About Twins, about National Geographic

January 3, 2012 | By | 1 Reply More

When I hear people say that we all need to “read,” it irks me. “Read what?,” I ask myself. There are many books and magazines to choose from, and large numbers of them are not challenging on any level.

Today I picked up this month’s issue of an incredibly challenging magazine, National Geographic. It was an extraordinary issue, which is the norm. I’ve truly never been disappointed with an issue of National Geographic, perhaps because the magazine combines exquisite photography and excellent story-telling, much of it with a scientific angle, faithfully so, even when inconvenient. The cover article this month is “Twins: Alike but not Alike.” Beware, that you will not be able to read the full story online; nor will you be able to read most of each issue’s stories. To do that you’ll need to subscribe. Here’s an excerpt to an article filled with delightful and and often counter-intuitive information:

The story began with the much publicized case of two brothers, both named Jim. Born in Piqua, Ohio, in 1939, Jim Springer and Jim Lewis were put up for adoption as babies and raised by different couples, who happened to give them the same first name. When Jim Springer reconnected with his brother at age 39 in 1979, they uncovered a string of other similarities and coincidences. Both men were six feet tall and weighed 180 pounds. Growing up, they’d both had dogs named Toy and taken family vacations in St. Pete Beach in Florida. As young men, they’d both married women named Linda, and then divorced them. Their second wives were both named Betty. They named their sons James Alan and James Allan. They’d both served as part-time sheriffs, enjoyed home carpentry projects, suffered severe headaches, smoked Salem cigarettes, and drank Miller Lite beer. Although they wore their hair differently—Jim Springer had bangs, while Jim Lewis combed his hair straight back—they had the same crooked smile, their voices were indistinguishable, and they both admitted to leaving love notes around the house for their wives.

When you are finished learning about twins, you might want to educate yourself about the horrors caused by landmines through the eyes of Cambodians. The article is titled: “Cambodia’s Healing Fields.”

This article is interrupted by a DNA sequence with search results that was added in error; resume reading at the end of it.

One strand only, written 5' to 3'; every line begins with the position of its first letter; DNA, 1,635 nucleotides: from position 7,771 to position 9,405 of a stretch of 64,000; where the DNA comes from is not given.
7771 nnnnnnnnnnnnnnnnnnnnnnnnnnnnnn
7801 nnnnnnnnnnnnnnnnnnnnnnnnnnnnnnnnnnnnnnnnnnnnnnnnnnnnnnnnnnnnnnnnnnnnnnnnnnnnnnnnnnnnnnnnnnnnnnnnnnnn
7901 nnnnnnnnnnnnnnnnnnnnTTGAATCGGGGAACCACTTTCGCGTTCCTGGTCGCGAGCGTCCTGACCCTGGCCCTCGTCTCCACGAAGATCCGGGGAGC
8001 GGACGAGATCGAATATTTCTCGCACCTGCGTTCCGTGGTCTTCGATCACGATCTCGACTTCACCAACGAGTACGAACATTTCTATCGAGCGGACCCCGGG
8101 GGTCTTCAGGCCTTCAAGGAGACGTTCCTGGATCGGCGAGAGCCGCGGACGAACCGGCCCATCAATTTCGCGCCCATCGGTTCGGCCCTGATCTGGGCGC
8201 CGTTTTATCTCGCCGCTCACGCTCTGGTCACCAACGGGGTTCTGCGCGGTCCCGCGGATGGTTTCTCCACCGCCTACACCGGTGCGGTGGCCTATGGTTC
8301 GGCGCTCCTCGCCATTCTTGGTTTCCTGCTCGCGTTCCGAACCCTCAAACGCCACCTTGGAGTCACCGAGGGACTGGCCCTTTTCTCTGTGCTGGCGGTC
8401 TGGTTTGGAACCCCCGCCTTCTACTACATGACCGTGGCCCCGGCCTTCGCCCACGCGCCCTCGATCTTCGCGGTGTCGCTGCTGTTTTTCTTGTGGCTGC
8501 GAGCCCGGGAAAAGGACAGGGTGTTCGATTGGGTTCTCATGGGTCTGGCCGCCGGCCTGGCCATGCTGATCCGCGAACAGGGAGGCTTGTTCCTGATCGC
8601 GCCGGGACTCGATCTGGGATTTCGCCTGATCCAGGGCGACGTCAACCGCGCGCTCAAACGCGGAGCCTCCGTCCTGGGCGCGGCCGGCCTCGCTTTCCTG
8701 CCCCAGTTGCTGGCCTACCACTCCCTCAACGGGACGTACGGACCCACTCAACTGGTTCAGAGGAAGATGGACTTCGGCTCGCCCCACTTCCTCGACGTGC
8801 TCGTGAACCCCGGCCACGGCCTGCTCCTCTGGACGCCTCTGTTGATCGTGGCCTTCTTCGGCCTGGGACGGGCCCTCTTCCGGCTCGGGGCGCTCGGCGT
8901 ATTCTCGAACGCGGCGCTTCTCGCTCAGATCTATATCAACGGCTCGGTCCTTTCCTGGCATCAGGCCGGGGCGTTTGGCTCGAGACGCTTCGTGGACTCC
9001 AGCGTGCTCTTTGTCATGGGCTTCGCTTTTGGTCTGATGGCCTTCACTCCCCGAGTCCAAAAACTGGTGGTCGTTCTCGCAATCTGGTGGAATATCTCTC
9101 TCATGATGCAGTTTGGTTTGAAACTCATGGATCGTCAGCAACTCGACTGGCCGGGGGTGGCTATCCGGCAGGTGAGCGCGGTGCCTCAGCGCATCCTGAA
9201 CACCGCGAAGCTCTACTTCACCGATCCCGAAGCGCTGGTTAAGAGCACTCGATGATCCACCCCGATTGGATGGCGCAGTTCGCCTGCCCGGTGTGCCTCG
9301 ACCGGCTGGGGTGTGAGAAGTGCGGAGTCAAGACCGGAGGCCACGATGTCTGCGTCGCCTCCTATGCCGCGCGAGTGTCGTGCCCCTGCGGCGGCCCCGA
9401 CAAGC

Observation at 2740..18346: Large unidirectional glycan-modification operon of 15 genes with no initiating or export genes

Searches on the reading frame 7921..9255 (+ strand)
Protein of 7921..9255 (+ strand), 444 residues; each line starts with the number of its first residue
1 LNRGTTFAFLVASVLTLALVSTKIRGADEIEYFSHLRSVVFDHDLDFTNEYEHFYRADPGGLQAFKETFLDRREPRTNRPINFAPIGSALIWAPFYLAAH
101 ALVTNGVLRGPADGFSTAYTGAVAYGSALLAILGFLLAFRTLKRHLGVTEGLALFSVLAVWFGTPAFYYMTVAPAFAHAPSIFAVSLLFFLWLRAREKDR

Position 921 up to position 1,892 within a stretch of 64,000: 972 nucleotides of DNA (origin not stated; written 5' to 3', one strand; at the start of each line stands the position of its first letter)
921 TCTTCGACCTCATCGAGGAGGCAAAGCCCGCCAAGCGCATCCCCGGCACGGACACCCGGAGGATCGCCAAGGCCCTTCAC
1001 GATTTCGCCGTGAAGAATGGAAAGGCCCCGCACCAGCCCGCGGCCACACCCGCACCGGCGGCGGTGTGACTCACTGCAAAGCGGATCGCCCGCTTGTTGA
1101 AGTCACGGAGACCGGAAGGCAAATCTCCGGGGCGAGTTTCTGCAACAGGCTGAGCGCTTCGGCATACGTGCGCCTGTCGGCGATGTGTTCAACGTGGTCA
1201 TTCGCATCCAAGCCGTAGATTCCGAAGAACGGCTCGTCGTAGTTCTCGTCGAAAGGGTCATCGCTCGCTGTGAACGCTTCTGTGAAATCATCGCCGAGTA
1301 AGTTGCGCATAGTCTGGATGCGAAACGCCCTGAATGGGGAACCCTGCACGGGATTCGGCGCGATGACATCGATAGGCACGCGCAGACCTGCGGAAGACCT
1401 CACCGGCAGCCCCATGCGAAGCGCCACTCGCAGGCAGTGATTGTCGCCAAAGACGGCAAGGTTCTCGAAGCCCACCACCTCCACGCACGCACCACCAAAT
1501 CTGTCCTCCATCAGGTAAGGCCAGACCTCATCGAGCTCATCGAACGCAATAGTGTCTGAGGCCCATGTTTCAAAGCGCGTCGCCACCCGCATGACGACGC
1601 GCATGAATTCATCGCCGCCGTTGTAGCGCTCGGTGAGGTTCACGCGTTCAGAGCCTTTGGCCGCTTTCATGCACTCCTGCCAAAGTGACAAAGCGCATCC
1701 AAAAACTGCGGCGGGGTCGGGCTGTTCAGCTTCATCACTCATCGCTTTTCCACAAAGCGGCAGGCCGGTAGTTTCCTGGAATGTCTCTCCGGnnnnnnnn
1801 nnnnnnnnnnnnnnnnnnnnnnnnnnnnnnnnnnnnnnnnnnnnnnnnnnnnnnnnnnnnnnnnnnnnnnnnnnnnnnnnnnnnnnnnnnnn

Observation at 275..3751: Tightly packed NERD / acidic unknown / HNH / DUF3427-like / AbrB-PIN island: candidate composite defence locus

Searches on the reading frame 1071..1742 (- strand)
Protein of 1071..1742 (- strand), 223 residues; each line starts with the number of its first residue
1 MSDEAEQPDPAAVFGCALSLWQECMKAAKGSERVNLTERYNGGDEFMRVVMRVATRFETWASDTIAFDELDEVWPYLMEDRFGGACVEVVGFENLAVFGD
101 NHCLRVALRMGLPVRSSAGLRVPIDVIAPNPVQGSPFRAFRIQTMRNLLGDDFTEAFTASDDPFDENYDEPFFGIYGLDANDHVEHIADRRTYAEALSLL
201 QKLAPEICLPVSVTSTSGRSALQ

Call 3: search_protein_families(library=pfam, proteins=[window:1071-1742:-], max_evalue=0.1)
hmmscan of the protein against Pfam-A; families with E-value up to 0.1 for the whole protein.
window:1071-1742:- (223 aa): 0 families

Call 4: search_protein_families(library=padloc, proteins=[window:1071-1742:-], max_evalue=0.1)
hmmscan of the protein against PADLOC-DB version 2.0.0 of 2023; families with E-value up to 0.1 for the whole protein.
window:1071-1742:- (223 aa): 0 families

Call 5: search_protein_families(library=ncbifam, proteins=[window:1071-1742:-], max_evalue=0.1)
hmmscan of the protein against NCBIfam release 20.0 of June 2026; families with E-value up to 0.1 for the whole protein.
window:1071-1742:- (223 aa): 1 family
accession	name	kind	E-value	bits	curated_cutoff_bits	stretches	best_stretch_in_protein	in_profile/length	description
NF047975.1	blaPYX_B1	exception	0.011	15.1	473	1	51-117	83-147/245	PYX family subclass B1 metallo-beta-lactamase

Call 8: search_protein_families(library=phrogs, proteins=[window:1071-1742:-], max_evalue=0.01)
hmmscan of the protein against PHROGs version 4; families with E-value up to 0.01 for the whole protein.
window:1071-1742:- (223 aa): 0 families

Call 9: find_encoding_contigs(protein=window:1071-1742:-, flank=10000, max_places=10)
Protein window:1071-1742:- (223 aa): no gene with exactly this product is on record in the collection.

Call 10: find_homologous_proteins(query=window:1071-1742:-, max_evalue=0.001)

Although weapons of war, land mines are unlike bullets and bombs in two distinct ways. First, they are designed to maim rather than kill, because an injured soldier requires the help of two or three others, reducing the enemy’s forces. Second, and most sinister, when a war ends, land mines remain in the ground, primed to explode. Only 25 percent of land mine victims around the world are soldiers. The rest are civilians—boys gathering firewood, mothers sowing rice, girls herding goats.

What are people doing about landmines? Trying to dig them up and hoping that loved ones don’t have their lives shattered by stepping on them decades after a war has ended. The United States has funded many efforts to dig up old land mines, but the U.S., which has a stockpile of some 10 million land mines, has a mixed record:

Worldwide, millions of land mines are buried in nearly 80 countries and regions—from Angola to Afghanistan, Vietnam to Zimbabwe. That’s one of every three nations. Many of them are following Cambodia’s example. In 2002 almost 12,000 people worldwide were reported killed or maimed by land mines or other explosives. Since then, annual casualties have fallen to fewer than 4,200. This dramatic improvement is a direct result of the Mine Ban Treaty signed in Ottawa, Canada, in 1997, an international agreement banning the use, production, or transfer of land mines and calling for mandatory destruction of stockpiles. Today 157 countries have become party to the treaty, including Afghanistan, Liberia, Nicaragua, and Rwanda; but 39 countries have refused to join, including China, Russia, North Korea, and the U.S.

If these excerpts have intrigued you, consider supporting the research, writing and photography of National Geographic for an entire year for only $15. For this extremely modest sum, you’ll receive and enjoy a year’s worth of issues. I’m not affiliated in any way with National Geographic. I’m merely urging you to take a look if you don’t already subscribe.

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Category: War

About the Author ()

Erich Vieth is an attorney focusing on consumer law litigation and appellate practice. He is also a working musician and a writer, having founded Dangerous Intersection in 2006. Erich lives in the Shaw Neighborhood of St. Louis, Missouri, where he lives half-time with his two extraordinary daughters.

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  1. My grandfather bought me a subscription to National Geographic when I was nine. I kept up that subscription from 1952-2000. I read and still have every issue. I stopped because I was angry at the new editor, and management. Since 2000, around about 2008,the magazine has come back more to its original roots, and yes, I’m thinking about catching up on them again.

    It’s good to know, somebody else read them too!

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